WASHINGTON, Jan. 13, 2011 — Coalition forces and their civilian counterparts in southern Afghanistan are focused on holding and extending their gains in the area before a likely spring offensive by the Taliban, U.S. leaders there said today.
“There is concern that we could lose some gains in late spring,” Army Maj. Gen. James Terry, commander of the International Security Assistance Force’s Regional Command South, said during a Pentagon news briefing from Afghanistan.
“We fully expect [the Taliban] to come back and contest those areas we’ve gained,” he added.
Coalition forces control areas west of Kandahar, including the Zhari, western Panjwai and Arghandab districts. There also is increased security and freedom of movement in Kandahar City, the centerpiece of southern operations, even while an insurgent intimidation campaign continues against those who work with the Afghan government and coalition forces, Terry said.
The general estimated that 200 to 300 insurgent fighters are in Regional Command South, but said “I know of no known al-Qaida” operating there.
While sustained security is the top priority, Afghans’ perception that security is real and lasting is a close second, said Henry Ensher, the State Department’s top civilian in the south. That perception is best reinforced by Afghans’ increased freedom of movement and dealings with local government, he added.
“People are forming representative shuras for the first time in a long time, then they are representing their villages in the first level of government,” Ensher said. “That’s what we’re striving for now, even as we work at the provincial level.
“It’s gone from zero to really significant numbers every day,” he said of the growing municipal governments. “Now we have pretty solid governors in the key districts.”
Southern Afghans prefer that governance happen at the lowest levels, Ensher explained, adding that recent decisions to decentralize government functions have been successful. “Most folks down here don’t really look that high up,” he said. “Most just look to their neighbors to work together and with the district centers” to determine how money should be spent and issues resolved.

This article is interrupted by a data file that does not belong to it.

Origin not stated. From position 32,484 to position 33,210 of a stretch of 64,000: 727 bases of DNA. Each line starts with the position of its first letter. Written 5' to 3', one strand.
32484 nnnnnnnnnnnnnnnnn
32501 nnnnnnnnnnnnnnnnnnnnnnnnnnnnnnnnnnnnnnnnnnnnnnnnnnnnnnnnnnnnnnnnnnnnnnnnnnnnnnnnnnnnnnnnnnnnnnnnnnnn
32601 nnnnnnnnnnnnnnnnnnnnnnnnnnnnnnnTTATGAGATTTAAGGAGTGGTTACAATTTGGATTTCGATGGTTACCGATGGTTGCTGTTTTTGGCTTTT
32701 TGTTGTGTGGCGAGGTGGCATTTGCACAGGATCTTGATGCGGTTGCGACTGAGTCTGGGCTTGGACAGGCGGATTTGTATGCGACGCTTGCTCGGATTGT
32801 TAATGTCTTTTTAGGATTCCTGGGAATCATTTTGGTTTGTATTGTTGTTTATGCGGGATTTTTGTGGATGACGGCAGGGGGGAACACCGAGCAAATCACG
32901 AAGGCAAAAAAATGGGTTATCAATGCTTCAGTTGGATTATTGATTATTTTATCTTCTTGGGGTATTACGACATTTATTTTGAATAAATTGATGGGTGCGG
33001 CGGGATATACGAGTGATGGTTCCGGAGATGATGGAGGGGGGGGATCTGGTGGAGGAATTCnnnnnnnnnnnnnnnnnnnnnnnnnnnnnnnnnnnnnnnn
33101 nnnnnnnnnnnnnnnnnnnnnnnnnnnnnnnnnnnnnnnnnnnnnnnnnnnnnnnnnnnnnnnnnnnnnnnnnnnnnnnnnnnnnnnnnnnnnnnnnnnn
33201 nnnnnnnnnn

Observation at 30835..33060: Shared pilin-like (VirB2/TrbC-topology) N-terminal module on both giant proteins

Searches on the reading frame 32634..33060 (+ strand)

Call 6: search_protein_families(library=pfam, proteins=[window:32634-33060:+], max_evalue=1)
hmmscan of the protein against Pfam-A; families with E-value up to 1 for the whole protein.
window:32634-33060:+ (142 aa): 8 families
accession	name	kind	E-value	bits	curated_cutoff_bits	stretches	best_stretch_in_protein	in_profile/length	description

The Afghans tell coalition civilians they prefer to have them there building roads and schools and improving government and security, Ensher said. But they don’t want a repeat of the past, when they saw U.S. help go away after the Soviets left the country in early 1989.
“What we hear from the Afghans … is under no circumstances do they want to be abandoned,” he said.
Afghan security forces are becoming increasingly more competent, allowing coalition forces to spend more time training police, Terry said.
One of the biggest challenges, he said, is countering the insurgent tactic of leaving explosive devices in public places, especially in the Zhari, western Panjwai and Arghandab districts, which the coalition holds. Enemy explosives have killed 97 Afghan civilians and wounded more than 150 since the U.S. Army’s 10th Mountain Division took over Regional Command South in November, he said.
The coalition has increased precision airstrikes during that time and compensates people for all collateral damage caused by the strikes, Terry said. Since November, it has paid $1.4 million to resolve 432 of 869 claims, he said.
“There are many positive indicators that this is a much better place than when I visited here a year ago,” Terry said, “and with patience and perseverance, we will succeed in the mission.”
Ensher said his staff of 100 civilians works closely with the military to build governance and improve the economy there. “It’s great progress for us civilians to go outside the wire every single day with the military,” he said. “The Afghans need to see a clear alternative in their own government to the Taliban.”
Coalition forces are focused on preventing young Afghans from joining the insurgency by giving them better options through increased employment, Terry said. “How do we get young men to stay with the government of Afghanistan rather than the Taliban?” he said. “That is based on them having some livelihood.”
As Afghan forces become more competent, coalition troops increasingly are working with border police to reduce insurgents’ freedom of movement into Pakistan, Terry said. He added that he soon will meet with his Pakistani counterparts to “close the gap” along the border.
U.S. Department of Defense
Office of the Assistant Secretary of Defense (Public Affairs)